2002 issue of Classic Bike.
On page 65 you have a very interesting article on motor pacing at Herne
Hill. Our Cycling club is based there and our members would be very
interested in the article. Would it be possible for me to obtain
permission to copy said article to our website?
Yes, you can put the
article on the website so long as Classic Bike is prominently credited: 'Feature
reproduced by permission of Classic Bike magazine - November 2002 issue'
Laps of the gods: a model R Triumph pace bike at Herne Hill
in the Twenties and (below) Triumph Thunderbird that continues the
Story by Danny Defazio
... but for how much longer? Modified TR65 Triumphs
are continuing a long tradition by acting as pace bikes for cycling racing
at the last velodrome in London. But its days may be numbered as the local
council threatens to wave the final chequered flag…
When London staged the Olympic Games in 1948, more than
48,000 people packed into the Herne Hill Velodrome to watch the cycle track
disciplines. Fast forward 54 years and 1 am greeted by blank looks and the
shaking of heads when 1 ask directions to the venue that still stages cycle
The evidently little known Herne Hill track, in south east
London, is the last remaining velodrome in the whole of the Greater London area
and the south east. And there is now a question mark over its future the local
council is undertaking various feasibility studies and there is talk of cycling
giving way to football. A final decision will be made in October, 2003.
So 1 had better get a move on. I am here in Herne Hill to
try out one of the ten 1982 Triumph TR65 Thunderbirds used as pace bikes.
Pace bikes in the sense that the ten Thunderbirds stay on
the track for the entire race, getting their pursuing charges up to racing speed
and then adjusting accordingly.
It makes for the extraordinary spectacle of up to ten
motorcyclists and ten cyclists haring around the velodrome, with the spoils
going to the first, hard-pedalling cyclist and Thunderbird 'driver', as the
Triumph riders are called, to cross the line.
Twenties velodrome action on the Continent
Right: frame with roller
prevents cyclists from jamming into the pace bike
Below: this heavyweight
machine in action on the Continent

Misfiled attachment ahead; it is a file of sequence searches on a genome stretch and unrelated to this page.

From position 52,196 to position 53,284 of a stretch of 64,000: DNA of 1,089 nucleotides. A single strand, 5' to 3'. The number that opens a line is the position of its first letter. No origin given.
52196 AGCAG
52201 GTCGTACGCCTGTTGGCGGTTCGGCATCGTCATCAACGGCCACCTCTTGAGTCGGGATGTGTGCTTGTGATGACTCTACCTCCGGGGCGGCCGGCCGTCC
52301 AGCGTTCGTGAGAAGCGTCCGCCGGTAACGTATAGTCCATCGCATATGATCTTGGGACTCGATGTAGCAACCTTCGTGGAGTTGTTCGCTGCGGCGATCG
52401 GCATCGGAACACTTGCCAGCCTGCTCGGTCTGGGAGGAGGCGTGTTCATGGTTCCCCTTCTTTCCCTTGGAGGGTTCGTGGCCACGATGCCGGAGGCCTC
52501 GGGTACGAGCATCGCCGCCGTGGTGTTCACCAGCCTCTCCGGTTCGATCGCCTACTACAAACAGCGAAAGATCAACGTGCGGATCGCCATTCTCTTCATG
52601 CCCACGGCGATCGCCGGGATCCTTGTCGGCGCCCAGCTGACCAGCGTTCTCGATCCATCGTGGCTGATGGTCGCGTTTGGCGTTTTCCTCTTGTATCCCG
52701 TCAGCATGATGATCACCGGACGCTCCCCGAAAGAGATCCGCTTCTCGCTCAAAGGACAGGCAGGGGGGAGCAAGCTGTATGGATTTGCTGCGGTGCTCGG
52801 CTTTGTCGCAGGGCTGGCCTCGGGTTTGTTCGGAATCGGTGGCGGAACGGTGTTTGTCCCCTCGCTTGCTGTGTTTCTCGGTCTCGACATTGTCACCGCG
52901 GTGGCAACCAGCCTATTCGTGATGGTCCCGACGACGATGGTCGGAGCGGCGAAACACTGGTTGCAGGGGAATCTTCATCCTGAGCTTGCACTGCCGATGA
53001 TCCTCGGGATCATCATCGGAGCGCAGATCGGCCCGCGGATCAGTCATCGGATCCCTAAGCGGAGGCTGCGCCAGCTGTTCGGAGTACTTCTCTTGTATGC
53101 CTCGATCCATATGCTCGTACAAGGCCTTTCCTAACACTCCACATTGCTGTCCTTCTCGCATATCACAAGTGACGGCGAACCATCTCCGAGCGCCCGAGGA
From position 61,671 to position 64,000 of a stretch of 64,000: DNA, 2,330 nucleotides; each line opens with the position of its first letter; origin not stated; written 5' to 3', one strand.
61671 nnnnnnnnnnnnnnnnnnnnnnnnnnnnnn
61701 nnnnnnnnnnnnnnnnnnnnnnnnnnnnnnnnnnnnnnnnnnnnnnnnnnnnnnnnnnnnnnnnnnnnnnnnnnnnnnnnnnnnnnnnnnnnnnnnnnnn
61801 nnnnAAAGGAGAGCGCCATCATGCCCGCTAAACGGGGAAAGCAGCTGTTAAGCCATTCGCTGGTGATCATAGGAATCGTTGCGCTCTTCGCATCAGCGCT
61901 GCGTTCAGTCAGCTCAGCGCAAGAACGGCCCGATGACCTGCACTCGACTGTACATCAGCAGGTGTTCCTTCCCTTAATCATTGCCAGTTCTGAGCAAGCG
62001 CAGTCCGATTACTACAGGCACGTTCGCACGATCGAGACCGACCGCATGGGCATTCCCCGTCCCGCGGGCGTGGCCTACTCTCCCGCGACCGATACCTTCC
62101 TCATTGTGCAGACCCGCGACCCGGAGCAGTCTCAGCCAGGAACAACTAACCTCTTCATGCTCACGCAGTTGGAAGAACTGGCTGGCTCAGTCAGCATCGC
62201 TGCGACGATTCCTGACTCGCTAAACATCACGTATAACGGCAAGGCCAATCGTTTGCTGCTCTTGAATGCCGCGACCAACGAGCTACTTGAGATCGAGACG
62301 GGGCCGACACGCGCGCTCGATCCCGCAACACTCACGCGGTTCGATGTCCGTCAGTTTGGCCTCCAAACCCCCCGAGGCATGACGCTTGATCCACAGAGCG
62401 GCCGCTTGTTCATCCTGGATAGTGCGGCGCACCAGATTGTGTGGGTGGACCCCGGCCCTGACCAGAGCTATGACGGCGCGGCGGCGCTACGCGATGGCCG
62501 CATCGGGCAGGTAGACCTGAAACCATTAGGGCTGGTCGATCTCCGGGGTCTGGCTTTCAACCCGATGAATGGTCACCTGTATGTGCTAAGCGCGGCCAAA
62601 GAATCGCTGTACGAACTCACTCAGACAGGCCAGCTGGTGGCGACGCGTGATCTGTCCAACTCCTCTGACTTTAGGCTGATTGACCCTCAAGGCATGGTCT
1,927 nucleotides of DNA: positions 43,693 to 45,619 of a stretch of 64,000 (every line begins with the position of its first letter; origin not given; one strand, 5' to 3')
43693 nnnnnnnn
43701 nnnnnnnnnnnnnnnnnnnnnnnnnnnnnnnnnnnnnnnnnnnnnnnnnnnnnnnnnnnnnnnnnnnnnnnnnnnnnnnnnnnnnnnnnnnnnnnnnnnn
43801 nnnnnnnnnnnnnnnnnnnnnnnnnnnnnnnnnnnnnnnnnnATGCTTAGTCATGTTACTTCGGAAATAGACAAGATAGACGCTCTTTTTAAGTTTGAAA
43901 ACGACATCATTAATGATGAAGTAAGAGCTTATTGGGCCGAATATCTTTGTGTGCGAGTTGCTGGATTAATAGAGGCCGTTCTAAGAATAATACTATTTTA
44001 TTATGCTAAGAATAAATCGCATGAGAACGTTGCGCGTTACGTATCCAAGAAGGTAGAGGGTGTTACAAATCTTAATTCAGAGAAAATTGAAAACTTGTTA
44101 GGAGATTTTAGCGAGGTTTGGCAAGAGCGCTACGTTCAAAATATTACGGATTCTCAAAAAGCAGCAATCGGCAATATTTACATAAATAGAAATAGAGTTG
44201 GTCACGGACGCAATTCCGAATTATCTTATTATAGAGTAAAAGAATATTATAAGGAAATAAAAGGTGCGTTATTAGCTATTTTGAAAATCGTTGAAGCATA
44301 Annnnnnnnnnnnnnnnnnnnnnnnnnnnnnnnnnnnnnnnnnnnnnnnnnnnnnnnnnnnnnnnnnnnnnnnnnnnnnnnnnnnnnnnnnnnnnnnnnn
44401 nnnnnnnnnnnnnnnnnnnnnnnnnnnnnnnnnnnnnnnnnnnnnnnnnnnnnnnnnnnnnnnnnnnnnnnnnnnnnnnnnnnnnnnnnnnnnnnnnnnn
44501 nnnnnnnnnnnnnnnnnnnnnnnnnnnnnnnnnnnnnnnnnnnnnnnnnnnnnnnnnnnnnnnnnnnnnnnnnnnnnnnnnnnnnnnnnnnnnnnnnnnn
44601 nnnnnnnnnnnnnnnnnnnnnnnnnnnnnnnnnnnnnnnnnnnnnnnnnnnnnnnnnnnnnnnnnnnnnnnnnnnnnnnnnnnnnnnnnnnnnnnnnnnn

And a Thunderbird in the sense that, at first glance, the
machine 1 am given to try out certainly looks like a Thunderbird and,
notwithstanding the absence of any form of baffling, it sounds like a familiar
Meriden twin. But when you actually start to ride this adapted machine, you
quickly realise that a good part of what knowledge you have acquired about
motorcycling is of little use.
a start, you straddle the bike rather than sit on it. There isn't a seat...
well, not one worthy of its name. Instead, there is a rump shaped panel.
But then, with this machine you are forced to either stand
on the ground or on the footplates. Making the transition from one to the other
is the catch.
Fortunately I have 57 year old Colin Denman, one of the
three coaches at the track, as host for the day. He explains that the secret of
getting safely airborne is to have someone hold the back end of the bike and
give you a running start, while you perch on that absurd panel and work out
which way you are planning to wind the throttle. After all, you do have a
Professional pace riders know that every wisp of air
flowing beneath their underarms is literally a drag to the following cyclist,
which is why a crude mechanism allows them to turn the throttle in reverse. This
means that their arms are pinned tight against their, bodies.
However, when you are standing on the hot seat and hanging
on to those absurdly long handlebars, you revert to being a slave to convention
and wind up the throttle as normal anti clockwise. Thankfully this is only a
practice run. It would be a different ball game in competition.
Then, you suddenly notice that the gear lever is on
backward, so the sequence is one up, three down. As for fifth, forget it. It is
not on any of the bikes. Colin does not know why.
A short stroke (76 x 71.5mm) torquey twin, the 65Occ
machine is as forgiving as Hillary Clinton, and soon you are wobbling your way
to the first embankment. You could imagine them all sniggering behind on the
terraces but you are too busy trying to work out the laws of physics to worry
about image. The huge rear sprocket demands that you shift up rapidly, and soon
you and the bike are climbing the wall. Instantly, you begin to reappraise
gravity and realize just what a big baby you are.
Launched in 1981 two years before the collapse of
Meriden the Triumph Thunderbird was an economy 649ce motorbike, priced at
£200 less than the Bouneville. Only 400 machines were made and the marque